Hernias are fairly common in kids -- and infants are sometimes born with them, even though you might not notice the hernia until your baby is several weeks old. Hernias are more common in boys than girls, but they can occur in girls, too. There are several reasons why an infant might develop a hernia.
Definition and Types
A hernia is a section of the intestines or other organ that protrudes through a weak spot in a muscle, such as the abdominal muscles. There are three types of hernias that can affect children: An inguinal hernia occurs when a piece of soft tissue, usually the intestine, moves into the inguinal canal, which runs along the groin and lower pelvic area. Inguinal hernias appear as a bulge or swelling in the groin or scrotum. An umbilical hernia, which occurs when the part of the abdominal area where a baby's umbilical cord develops and falls off doesn't close properly and a piece of the intestine moves into that space. Umbilical hernias appear as a bulge or swelling in the belly-button area. A hiatal hernia occurs when a part of the stomach pushes up into the esophagus. Children with this condition are usually born with it -- and if often occurs with gastroesophageal reflux in infants, according to MedlinePlus. Your pediatrician is likely to diagnose this type of hernia if your infant has digestive issues.
Excessive Crying or Strain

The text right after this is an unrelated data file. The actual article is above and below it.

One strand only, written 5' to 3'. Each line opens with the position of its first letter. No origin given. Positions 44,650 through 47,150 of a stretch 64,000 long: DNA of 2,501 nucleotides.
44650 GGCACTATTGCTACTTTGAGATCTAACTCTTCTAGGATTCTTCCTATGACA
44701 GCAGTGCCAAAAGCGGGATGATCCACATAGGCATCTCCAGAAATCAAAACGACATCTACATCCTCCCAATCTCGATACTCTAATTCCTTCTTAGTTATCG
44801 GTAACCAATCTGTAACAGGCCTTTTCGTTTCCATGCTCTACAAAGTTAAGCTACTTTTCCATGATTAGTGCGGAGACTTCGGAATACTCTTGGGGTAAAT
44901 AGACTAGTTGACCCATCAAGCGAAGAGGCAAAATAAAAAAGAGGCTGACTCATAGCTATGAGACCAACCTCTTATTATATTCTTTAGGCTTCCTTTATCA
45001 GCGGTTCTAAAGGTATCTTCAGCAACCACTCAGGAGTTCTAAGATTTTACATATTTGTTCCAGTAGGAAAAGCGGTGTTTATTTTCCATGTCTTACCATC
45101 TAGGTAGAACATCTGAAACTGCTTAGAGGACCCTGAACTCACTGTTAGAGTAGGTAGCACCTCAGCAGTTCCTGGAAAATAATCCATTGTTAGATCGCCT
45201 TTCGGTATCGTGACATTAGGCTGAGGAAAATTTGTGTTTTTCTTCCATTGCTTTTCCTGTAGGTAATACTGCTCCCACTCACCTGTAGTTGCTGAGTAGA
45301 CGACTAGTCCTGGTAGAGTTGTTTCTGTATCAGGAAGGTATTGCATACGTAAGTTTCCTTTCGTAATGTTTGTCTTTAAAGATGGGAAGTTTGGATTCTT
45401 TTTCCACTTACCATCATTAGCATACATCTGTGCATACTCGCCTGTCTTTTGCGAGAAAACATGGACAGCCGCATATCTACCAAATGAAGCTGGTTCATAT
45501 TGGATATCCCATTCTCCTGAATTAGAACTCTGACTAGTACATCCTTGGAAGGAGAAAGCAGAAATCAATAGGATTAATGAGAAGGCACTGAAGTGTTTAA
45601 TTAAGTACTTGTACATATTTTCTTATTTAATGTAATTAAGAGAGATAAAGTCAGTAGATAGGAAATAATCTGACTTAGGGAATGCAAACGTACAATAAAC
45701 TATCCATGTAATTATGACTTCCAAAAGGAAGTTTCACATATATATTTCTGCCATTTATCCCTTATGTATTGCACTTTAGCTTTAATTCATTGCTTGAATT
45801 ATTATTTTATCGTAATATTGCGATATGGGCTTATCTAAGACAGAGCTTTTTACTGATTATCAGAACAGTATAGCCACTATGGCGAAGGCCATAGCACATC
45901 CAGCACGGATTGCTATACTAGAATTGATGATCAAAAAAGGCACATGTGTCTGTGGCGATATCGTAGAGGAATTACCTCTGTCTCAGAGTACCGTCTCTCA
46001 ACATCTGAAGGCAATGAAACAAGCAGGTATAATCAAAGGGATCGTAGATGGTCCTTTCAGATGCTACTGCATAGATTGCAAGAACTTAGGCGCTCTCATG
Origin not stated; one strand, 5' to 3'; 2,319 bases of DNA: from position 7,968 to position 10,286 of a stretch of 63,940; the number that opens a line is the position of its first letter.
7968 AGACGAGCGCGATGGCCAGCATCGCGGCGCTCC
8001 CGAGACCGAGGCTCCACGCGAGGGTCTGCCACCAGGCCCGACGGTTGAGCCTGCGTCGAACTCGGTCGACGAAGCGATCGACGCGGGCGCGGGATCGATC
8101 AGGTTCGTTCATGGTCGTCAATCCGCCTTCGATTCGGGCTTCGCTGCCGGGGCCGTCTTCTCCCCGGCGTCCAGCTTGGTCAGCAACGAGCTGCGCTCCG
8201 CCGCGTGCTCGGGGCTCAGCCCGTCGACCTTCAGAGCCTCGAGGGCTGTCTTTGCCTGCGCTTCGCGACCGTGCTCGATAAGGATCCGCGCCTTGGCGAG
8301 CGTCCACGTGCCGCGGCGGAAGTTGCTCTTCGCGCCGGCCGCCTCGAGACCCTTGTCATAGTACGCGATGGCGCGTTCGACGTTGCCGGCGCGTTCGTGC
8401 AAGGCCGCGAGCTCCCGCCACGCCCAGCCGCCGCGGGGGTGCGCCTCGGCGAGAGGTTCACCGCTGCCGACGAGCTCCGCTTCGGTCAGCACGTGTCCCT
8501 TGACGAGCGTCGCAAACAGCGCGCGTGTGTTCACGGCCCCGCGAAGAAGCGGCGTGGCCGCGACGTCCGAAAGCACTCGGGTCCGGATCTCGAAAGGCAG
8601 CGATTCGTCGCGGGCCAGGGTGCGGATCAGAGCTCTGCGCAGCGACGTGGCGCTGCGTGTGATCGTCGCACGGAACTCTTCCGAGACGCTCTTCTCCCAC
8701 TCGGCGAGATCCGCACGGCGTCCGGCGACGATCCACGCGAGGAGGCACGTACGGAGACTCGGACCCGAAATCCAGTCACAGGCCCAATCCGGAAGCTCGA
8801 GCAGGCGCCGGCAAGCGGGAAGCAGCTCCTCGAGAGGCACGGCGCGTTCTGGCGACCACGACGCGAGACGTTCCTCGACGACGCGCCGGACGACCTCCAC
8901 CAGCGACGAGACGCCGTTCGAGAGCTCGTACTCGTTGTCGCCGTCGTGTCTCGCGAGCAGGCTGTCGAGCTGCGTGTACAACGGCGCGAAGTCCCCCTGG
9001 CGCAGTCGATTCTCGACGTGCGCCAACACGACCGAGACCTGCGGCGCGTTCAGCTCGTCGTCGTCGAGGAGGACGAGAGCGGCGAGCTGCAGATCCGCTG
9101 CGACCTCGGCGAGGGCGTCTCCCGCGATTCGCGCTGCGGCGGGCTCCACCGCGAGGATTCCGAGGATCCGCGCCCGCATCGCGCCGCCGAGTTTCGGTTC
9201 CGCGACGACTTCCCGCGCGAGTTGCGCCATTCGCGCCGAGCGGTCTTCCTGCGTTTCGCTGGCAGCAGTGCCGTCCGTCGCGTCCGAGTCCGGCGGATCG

Excessive crying and the straining that's usually associated with it aren't likely to cause a hernia, but the increased pressure from crying can make the hernia more noticeable. However, there are also other types of strains that can cause a hernia. If your child has to strain hard to have a bowel movement, it can lead to either an inguinal or a hiatal hernia due to chronic and continued pressure on the muscle walls, according to MayoClinic.com. The same thing can happen if your infant is vomiting repeatedly. The strain associated with a chronic cough can also lead to the development of a hernia.
Aside from excessive strain, there are other reasons that a hernia can develop. Preemies are at risk for a hernia, as is any infant who has a parent or sibling who had a hernia as an infant, according to Boston Children's Hospital. Either a hiatal or inguinal hernia can result from injury to the area.
In most cases, an umbilical hernia will go away on its own by the time your child is 3 or 4. If it's still present at age 5, your child's doctor might recommend surgery. Hiatal hernias are typically treated with diet and medication, whereas surgery is necessary to treat an inguinal hernia. According to Boston Children's Hospital, an inguinal hernia is typically surgically repaired fairly soon after it is discovered, since the intestine can become stuck in the inguinal canal, cutting off the blood supply to the intestine, resulting in damage. Doctors will want to perform the surgery before this occurs. The procedure is fairly simple.